C2R FAST Dangler

Its 2019, and bum-bags are back in fashion.

Well that’s not strictly true, but it certainly is in the tactical gear industry. For quite a while now tactical fanny packs and danglers have been growing in popularity, and the competition has been too.


Read the Geardo Crow's review of the C2R Fast Abdominal pouch

The trend of having Molle pouches attached to abdominal armour panels has been around ever since high speed units moved to using more modern plate carriers, and it’s easy to see why. The ergonomic advantage of having your quick access equipment on the front of your gear is paramount, and moving it down onto an armour panel stops your rig from widening to the point that you no longer fit through doors.

C2R have been in the dangler game almost since the company’s outset, and in my opinion their mini armour panels come in at a close second behind their illuminated Tac-Pads as their most iconic product. Anyone who has dipped their interest into the UKSF gear scene will recognise these items at a moment’s notice, and they remain popular to this day. It is only recently however that C2R have really adapted their design, and I think it’s for the better.

Read the Geardo Crow's review of the C2R Fast Abdominal pouch

Back when I had an “abdo” of my own, I was always determined to use it to carry extra gear, but never found a setup that I really agreed with, and so sold it with the hopes of having a custom panel made by Morion Threadworks, before he decided to be all responsible and start a family.

The plan in my head was to have a panel the same shape as Crye’s small LAP panel, but with an internal zipped pouch for carrying flat items. It wasn’t long after having this idea however, before C2R released a teaser image on their newly founded Instagram that made my mind up for me.

Their design showed a flat pouch, with multiple levels of storage and the ability to be worn as a dangler or as a fanny pack. Prayers answered.

The Design

Read the Geardo Crow's review of the C2R Fast Abdominal pouch

In its form factor, the C2R dangler was exactly what I was after. It’s low profile and in the same shape as a traditional armour panel. It also didn’t compromise on what the original abdo’s were all about, and still retains the ability to carry a protective component behind the storage compartments.

The pockets themselves are simple, consisting of a larger rear area, featuring elastic straps to secure smaller equipment, and a flat pouch piggy-backing on the front. The larger pocket is smaller than you might find on other danglers, like the HSP MMH, but for me it still provides ample room. I have used it to carry basic bits of warm kit, spare grenades and even managed to squeeze my entire dems kit in on occasion.

Read the Geardo Crow's review of the C2R Fast Abdominal pouch

My model is slightly different to the rest, as the detectives among you may have noticed, it’s green. The use of Multicam Tropic fabric seems to have prevented the inclusion of a stretch panel on the front pocket, meaning that this smaller space can be limited, but for my use it has been more than adequate, and if you were to buy one of the commercially available Multicam variants, this pocket would be a little more roomy.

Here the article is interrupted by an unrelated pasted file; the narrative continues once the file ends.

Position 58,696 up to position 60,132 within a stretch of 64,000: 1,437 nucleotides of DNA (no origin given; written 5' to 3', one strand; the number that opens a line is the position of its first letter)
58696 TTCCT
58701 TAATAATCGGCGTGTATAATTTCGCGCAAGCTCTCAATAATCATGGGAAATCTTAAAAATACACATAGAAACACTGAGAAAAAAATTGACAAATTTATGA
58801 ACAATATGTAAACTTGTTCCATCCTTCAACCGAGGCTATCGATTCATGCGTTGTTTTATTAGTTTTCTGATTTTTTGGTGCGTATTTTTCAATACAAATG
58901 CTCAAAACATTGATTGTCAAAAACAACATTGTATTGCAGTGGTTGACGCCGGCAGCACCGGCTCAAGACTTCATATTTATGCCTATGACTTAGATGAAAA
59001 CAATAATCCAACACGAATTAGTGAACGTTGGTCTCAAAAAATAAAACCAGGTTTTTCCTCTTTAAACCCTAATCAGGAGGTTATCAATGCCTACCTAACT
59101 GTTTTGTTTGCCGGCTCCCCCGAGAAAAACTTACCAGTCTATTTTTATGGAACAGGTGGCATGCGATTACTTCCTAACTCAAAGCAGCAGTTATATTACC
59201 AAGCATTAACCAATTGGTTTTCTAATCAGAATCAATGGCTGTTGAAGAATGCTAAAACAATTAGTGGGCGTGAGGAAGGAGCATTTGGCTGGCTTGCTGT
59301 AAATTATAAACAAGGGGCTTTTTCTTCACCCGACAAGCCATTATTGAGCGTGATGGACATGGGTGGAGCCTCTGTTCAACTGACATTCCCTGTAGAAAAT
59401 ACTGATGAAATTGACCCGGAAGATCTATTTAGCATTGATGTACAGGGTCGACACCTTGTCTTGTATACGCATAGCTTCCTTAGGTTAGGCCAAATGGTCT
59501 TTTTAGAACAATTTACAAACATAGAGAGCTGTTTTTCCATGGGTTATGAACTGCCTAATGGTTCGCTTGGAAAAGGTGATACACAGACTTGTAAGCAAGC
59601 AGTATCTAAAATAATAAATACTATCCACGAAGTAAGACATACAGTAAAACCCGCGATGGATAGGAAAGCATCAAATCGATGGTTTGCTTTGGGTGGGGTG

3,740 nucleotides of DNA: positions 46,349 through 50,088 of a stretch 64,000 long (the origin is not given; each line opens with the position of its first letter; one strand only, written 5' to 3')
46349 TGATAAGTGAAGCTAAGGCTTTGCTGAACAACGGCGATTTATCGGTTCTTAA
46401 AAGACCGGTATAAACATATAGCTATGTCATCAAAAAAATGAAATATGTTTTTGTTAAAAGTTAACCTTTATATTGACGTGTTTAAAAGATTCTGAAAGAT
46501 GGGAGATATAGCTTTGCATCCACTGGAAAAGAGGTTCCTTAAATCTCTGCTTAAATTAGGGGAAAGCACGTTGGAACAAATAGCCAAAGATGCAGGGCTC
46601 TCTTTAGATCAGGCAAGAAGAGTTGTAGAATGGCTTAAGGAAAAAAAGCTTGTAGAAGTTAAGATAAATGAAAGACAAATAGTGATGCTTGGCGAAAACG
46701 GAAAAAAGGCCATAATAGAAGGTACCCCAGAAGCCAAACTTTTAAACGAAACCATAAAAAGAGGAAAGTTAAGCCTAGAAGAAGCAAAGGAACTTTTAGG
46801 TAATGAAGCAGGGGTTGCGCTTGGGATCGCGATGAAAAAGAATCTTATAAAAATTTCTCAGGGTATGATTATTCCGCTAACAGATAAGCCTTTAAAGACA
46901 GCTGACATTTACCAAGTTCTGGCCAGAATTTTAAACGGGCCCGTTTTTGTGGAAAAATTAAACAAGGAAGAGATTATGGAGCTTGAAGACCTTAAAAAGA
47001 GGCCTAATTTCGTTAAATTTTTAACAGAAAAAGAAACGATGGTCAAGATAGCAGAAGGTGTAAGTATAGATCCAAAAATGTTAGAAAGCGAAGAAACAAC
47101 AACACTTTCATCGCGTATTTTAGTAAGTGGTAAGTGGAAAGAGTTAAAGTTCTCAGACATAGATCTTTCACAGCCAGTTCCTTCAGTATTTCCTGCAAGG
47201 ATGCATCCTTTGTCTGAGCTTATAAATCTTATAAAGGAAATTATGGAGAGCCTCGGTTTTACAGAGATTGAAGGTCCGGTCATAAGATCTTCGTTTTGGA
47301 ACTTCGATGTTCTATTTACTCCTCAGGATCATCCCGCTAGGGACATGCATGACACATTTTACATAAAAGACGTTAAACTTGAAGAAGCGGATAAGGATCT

Read the Geardo Crow's review of the C2R Fast Abdominal pouch

The real reason I got my hands on this piece though, is the ability to use it either as a traditional velcro-on dangler, or as a very trendy bum bag. To my knowledge this is a unique feature, and it is certainly something lacking from the bigger name’s offerings like the SACK and MMH. You won’t always have the ability to attach an abdo to a chest rig, and so it’s nice that you dont have to compromise on how you carry your gear depending on the situation.

Asking C2R

Obviously when I bought this piece I was a little concerned about its authenticity, and had some questions regarding its features and the provenance behind it.

Firstly, and most importantly from a collector’s point of view, is it genuine? Yes. This came from them and isn’t just a knock-off with a C2R label. My contact also gave some hints as to who these danglers had been made for, and there were no surprises there.

Read the Geardo Crow's review of the C2R Fast Abdominal pouch

They also answered some questions on the features, namely, the shiny zips and small velcro tab. As you might suspect the zips are water resistant, which is a nice touch, but considering the total lack of waterproofing everywhere else, isn’t entirely useful. That being said I haven’t read the design brief for this dangler so maybe that’s to blame. My other question was the purpose of the small velcro field. This is apparently to label up your pouches, so that the user could run several, one set up as a med kit, one for MOE and so on. Again this is a nice touch, and I’m sure is useful for guys who have to change their kits often.

Nothing’s Perfect

As with everything I review, I always try to poke holes in products and be as genuine as possible with my thoughts.

The only major disappointment I have with this product is one small lapse in quality. The materials and stitching used throughout are flawless, apart from the sides of the velcro hanger. For whatever reason, these edges have been left without a hem or even any heat treatment. This isn’t really a deal breaker, as I can reinforce this area myself, but it was still a surprise to see.

Read the Geardo Crow's review of the C2R Fast Abdominal pouch

So where do I stand with the C2R Fanny Pack?

Unsurprisingly I’m very happy with it. I’ve used it in several games now in the bum bag configuration, and I really feel that it has been a worthwhile addition to my gear. It provides an extra bit of protection to the crown jewels, and provides a really nice space to carry the random bits of kit that don’t merit a dedicated pouch.